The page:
Incorporating venous pH measurements routinely in the management of patients with chronic kidney disease (CKD) may be worthwhile, particularly among those with low bicarbonate levels, according to a new study using real-world clinical data.

“Many previous reports have indicated that lower serum bicarbonate levels are associated with poor prognosis of CKD,” said corresponding author Jun-Ya Kaimori, MD, PhD, of the Osaka University Graduate School of Medicine in Osaka, Japan. “These studies, however, are limited since they have not taken into consideration the most important acid-base parameter, pH.”

In a retrospective study involving 1058 Japanese patients receiving care at Osaka University Hospital and who had an estimated glomerular filtration rate (eGFR) less than 60 mL/min/1.73 m2, Dr Kaimori and colleagues examined how pH modifies the effect of the association between bicarbonate levels and the risk of incident kidney failure requiring replacement therapy (KFRT). 

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Approximately 40% of patients with hypobicarbonatemia did not have acidemia, the investigators reported in the American Journal of Kidney Diseases. Among these patients, the investigators found no significant association between serum bicarbonate levels and KFRT risk. The study showed, however, that hypobicarbonatemia conferred a considerable risk of KFRT in patients with acidemia after adjusting for potential confounders, including pulmonary comorbidities and respiratory compensation capacity.

In lowest bicarbonate quartile (21.5 mEq/L or less), 59% of patients had acidemia (pH less than 7.32), 38% had a venous pH within the normal range, and 3% had alkalemia (pH greater than 7.42). KFRT developed in 374 patients with a median follow-up of 3.0 years. Dr Kaimori’s team found that venous pH modified the association between bicarbonate and the rate of KFRT. The lowest vs highest quartile of serum bicarbonate was associated with a 2.29-fold higher rate of KFRT among patients with acidemia after adjusting for potential confounders (P =.03). There was no significant association between serum bicarbonate and KFRT in patients without acidemia.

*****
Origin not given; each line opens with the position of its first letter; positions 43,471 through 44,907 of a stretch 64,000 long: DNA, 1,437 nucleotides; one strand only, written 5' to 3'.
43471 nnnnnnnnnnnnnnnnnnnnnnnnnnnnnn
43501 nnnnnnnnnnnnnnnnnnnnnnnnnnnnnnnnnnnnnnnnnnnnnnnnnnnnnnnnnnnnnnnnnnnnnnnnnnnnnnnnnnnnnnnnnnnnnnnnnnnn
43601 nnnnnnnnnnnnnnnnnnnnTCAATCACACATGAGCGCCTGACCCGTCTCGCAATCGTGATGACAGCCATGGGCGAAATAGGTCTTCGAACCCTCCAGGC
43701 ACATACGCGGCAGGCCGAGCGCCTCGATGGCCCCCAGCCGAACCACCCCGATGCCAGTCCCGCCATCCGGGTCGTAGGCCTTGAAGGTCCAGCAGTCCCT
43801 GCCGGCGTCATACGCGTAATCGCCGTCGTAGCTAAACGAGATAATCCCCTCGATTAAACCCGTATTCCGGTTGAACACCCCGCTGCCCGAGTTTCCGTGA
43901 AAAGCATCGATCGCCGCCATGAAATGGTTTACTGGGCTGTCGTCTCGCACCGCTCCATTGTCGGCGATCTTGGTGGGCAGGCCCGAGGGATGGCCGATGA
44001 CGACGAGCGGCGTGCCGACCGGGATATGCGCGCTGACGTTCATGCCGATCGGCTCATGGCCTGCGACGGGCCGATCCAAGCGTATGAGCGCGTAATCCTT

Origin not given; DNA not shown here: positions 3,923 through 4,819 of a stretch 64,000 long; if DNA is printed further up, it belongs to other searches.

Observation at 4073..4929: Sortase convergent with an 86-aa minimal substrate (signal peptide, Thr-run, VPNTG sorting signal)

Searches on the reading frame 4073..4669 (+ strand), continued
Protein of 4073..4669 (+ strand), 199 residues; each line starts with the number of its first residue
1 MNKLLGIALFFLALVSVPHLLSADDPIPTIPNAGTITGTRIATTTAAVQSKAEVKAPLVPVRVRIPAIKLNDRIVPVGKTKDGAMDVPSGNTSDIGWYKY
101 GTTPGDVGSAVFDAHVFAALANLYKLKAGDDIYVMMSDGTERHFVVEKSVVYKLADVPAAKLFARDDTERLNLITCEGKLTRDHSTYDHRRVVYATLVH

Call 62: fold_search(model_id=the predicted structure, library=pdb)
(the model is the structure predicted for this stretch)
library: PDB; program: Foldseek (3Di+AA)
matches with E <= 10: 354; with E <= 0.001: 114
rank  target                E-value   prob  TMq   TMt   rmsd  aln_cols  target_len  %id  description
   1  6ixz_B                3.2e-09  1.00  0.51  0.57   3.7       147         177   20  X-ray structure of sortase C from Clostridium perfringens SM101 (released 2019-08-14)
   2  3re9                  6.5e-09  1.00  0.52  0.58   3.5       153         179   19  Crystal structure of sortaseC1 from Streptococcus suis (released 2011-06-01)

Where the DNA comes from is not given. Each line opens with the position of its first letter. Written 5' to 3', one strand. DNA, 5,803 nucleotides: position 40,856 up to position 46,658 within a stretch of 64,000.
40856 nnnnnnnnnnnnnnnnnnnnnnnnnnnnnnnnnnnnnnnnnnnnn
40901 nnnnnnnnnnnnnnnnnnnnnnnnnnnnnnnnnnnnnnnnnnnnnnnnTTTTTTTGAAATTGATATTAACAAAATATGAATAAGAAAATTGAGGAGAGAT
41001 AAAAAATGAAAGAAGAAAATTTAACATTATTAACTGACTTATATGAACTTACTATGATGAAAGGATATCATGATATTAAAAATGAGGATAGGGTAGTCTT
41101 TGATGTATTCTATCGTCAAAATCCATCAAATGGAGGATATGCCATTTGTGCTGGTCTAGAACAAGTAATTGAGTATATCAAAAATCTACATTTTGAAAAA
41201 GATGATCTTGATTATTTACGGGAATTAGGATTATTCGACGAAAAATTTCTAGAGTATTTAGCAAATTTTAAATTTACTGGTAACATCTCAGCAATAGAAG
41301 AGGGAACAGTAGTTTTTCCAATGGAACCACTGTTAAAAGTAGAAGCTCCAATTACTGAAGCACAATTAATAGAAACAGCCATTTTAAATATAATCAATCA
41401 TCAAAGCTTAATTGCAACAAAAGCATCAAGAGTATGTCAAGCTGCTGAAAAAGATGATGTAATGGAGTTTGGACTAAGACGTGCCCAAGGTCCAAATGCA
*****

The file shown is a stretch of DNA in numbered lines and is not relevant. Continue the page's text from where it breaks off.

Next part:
“These data may suggest that we do not have to administer sodium bicarbonate … to all CKD patients with metabolic acidosis,” Dr Kaimori told Renal & Urology News. “Too much alkali therapy might cause sodium retention, leading to lots of adverse events in CKD patients.

The current policy for treating metabolic acidosis may be suboptimal due to a lack of consideration of the impact of pH, according to the investigators.

Limitations of the study include its observational design, which precludes establishing causal interference between serum bicarbonate levels and KFRT risk.

Jochen Reiser, MD, PhD, a professor of internal medicine at Rush University Medical Center in Chicago, Illinois, said previous studies have suggested that alkalinization through external administration of oral alkali therapy (sodium bicarbonate) may be used to correct metabolic acidosis in CKD and slow the decline of renal function, thereby extending the time to end-stage kidney disease (ESKD) and need for dialysis. “However, studies on this topic, including randomized clinical trials, have been producing controversial outcomes with respect to a clear benefit,” Dr Reiser pointed out. “The present paper may offer an explanation for this discrepancy because it argues that a lower-than-normal serum level of bicarbonate may not be associated with a shorter time to [ESKD] unless the patients also had concurrent acidemia as evaluated by venous pH.”